JL: Let’s be real. It’s not just obtaining. It’s surviving. In order to survive in many cases, you have to contort yourself to fit in a certain narrative.
YL: Do you think that your half-sister was trying to survive?
JL: No. This is an assumption. I’ll answer with empathy and compassion in my heart. I have no ill will towards them. I honestly think she was more connecting with her mother than trying to survive. She was working in the tech space. She had a great job. Historically, are we all trying to survive? Yeah. I mean, anytime you go outside, I’ll say this is as a Black man. Anytime I go outside, I’m mindful of where I am all the time. There’s always an act of survival for us all in this landscape. But there’s also an identity, existential survival, I think, that’s more in play than an actual physical survival. To be herself. But if you identify… And this is again what we talked about in episode one, right? Like, if her mom is German, that’s how you identify, then so be it. Okay. That’s okay. Right? I’m a historian. I’m not a psychiatrist. So I don’t want to kind of fake like I have some answers here. But yes, I will say that she was trying to survive, but I don’t think she was trying to survive physically. I think she was mentally trying to stay connected in survival to her mother who she was living with. The historicism about passing in all of the various elements, sexually, immigration, gender, you name it. Race.
YL: Societal roles, societal identities.
JL: Fitting into the dominant culture. How do you fit into the culture and how long do you play the game in order to try to fit into that dominant culture?
YL: Right? Before it just tears out your soul.
JL: Before it tears you apart.
YL: And that is a segue into bringing in our guests, Chaz Ebert and Brenda Robinson, executive producers of “Passing”. I’m really excited to talk to these two women who have definitely dealt with this question of who do we have to be in these spaces that aren’t traditionally made for us.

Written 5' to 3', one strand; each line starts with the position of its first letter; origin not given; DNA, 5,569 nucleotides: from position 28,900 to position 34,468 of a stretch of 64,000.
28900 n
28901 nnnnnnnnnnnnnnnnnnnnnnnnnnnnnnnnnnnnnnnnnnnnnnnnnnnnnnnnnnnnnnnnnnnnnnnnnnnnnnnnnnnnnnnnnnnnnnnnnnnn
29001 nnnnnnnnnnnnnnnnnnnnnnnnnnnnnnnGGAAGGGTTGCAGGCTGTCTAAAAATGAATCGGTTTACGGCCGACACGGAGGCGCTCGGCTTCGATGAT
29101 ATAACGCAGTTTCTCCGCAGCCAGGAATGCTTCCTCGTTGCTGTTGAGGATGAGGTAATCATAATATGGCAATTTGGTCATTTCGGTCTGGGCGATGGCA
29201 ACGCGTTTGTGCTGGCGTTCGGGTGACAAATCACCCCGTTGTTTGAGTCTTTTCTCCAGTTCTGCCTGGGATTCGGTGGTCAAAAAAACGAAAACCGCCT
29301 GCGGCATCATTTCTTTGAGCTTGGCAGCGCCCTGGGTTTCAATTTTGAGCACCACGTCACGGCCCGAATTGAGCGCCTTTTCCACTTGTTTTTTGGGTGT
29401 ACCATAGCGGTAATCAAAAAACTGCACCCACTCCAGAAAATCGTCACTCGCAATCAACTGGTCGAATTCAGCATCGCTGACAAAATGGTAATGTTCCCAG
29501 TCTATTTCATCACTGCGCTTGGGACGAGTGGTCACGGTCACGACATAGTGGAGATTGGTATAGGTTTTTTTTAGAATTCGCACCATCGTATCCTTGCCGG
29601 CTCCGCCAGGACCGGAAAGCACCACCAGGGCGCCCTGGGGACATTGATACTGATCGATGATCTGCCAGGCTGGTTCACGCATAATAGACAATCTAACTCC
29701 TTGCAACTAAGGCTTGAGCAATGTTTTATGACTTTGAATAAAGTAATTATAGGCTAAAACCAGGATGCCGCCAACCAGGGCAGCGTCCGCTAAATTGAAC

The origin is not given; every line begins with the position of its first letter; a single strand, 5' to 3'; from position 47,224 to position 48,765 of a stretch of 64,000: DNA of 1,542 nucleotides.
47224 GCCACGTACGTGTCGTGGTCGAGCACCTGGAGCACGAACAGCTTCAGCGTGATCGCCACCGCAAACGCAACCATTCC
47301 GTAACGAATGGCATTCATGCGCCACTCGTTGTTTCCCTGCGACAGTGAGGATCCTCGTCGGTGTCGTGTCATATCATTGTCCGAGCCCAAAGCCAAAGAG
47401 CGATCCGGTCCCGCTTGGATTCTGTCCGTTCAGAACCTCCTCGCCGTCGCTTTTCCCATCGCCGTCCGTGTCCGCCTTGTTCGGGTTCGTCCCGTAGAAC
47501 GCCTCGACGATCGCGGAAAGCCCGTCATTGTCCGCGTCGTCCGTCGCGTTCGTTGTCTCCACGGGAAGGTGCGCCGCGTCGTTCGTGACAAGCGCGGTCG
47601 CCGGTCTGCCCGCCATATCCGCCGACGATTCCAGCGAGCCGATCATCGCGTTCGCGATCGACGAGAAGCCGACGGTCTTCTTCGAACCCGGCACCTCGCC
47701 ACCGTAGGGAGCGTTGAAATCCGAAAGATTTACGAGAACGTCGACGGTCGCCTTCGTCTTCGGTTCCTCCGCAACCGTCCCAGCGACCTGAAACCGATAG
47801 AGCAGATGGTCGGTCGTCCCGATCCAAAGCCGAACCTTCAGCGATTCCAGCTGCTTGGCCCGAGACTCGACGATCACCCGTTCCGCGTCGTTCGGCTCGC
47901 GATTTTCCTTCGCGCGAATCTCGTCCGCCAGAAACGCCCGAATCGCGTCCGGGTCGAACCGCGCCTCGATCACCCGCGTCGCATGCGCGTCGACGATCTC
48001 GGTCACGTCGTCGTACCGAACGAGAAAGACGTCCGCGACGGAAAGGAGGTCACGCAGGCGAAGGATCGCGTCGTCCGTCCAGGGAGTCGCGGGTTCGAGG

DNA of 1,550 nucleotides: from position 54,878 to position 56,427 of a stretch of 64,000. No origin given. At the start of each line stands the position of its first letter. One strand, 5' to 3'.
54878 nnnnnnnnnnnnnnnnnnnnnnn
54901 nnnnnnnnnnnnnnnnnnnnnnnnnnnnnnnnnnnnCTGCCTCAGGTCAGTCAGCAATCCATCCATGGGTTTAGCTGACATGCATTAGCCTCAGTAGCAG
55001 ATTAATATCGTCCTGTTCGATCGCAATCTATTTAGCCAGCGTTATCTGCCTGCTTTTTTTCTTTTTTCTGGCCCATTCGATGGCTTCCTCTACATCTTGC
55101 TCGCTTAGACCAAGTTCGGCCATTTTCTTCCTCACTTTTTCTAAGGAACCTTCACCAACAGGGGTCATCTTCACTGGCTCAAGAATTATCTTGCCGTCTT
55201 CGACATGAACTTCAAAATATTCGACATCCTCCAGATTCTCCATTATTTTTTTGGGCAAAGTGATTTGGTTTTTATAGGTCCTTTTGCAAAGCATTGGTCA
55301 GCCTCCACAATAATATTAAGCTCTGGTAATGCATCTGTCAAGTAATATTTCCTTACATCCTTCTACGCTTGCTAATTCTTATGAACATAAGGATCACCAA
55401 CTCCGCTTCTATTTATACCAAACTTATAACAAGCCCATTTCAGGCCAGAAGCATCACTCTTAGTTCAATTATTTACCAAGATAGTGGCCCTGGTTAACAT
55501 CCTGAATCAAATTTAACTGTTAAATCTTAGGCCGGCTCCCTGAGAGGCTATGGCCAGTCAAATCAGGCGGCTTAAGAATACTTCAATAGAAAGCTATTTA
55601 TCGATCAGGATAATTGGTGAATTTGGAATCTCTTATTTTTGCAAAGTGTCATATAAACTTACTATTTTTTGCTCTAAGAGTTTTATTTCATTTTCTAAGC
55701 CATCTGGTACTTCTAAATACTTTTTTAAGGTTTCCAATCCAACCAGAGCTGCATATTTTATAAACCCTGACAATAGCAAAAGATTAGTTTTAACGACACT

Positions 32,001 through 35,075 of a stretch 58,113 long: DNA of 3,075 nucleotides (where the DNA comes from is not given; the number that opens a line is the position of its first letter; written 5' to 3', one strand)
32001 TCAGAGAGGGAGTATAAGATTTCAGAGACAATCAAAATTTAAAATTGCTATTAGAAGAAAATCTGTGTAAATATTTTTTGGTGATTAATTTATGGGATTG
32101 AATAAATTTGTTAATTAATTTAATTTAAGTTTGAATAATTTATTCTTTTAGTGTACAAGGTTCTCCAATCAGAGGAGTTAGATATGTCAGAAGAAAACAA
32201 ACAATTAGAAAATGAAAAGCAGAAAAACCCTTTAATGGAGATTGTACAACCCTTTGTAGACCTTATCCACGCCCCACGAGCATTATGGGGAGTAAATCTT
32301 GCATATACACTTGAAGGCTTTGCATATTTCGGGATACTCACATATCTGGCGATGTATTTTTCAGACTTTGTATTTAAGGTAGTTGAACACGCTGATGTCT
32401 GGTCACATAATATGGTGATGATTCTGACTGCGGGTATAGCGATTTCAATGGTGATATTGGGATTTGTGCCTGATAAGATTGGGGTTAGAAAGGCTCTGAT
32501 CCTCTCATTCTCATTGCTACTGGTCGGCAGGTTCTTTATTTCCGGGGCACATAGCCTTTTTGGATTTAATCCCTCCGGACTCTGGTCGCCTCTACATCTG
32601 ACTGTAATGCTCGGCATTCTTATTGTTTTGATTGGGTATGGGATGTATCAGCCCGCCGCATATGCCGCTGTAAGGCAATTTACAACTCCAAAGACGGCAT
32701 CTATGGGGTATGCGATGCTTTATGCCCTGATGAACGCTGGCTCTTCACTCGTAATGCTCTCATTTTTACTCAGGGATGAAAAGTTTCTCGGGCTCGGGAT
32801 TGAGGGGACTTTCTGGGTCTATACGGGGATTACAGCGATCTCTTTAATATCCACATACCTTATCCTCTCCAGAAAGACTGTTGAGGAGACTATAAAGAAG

JL: Folks, what Yvonne did not mention just now is that she is also an executive producer of “Passing” alongside these two incredible women, and I got a special thanks, which I’m very proud of.
YL: We had fun on this one. It was awesome.
JL: Brenda Robinson is a producer and philanthropist. She is the current board chair of Film Independent and a partner at Gamechanger Films. Robinson, also a member of Film Financing Collective Impact Partners was a financier on the Oscar-winning documentary “Icarus,” alongside us, among other projects. Her executive producer credits include Rebecca Hall’s “Passing”, “United Skates” and the upcoming “Empire of Ebony” documentary directed by Lisa Cortez. She previously was Film Independent’s vice chair, and also has roles including serving on the board of the Representation Project founded by Jennifer Siebel Newsom, and advisor to the Redford Center and is board chair of the USC Annenberg Inclusion Initiative. She is also a member of the Recording Academy and the Academy of MoBon Pictures Arts and Sciences.
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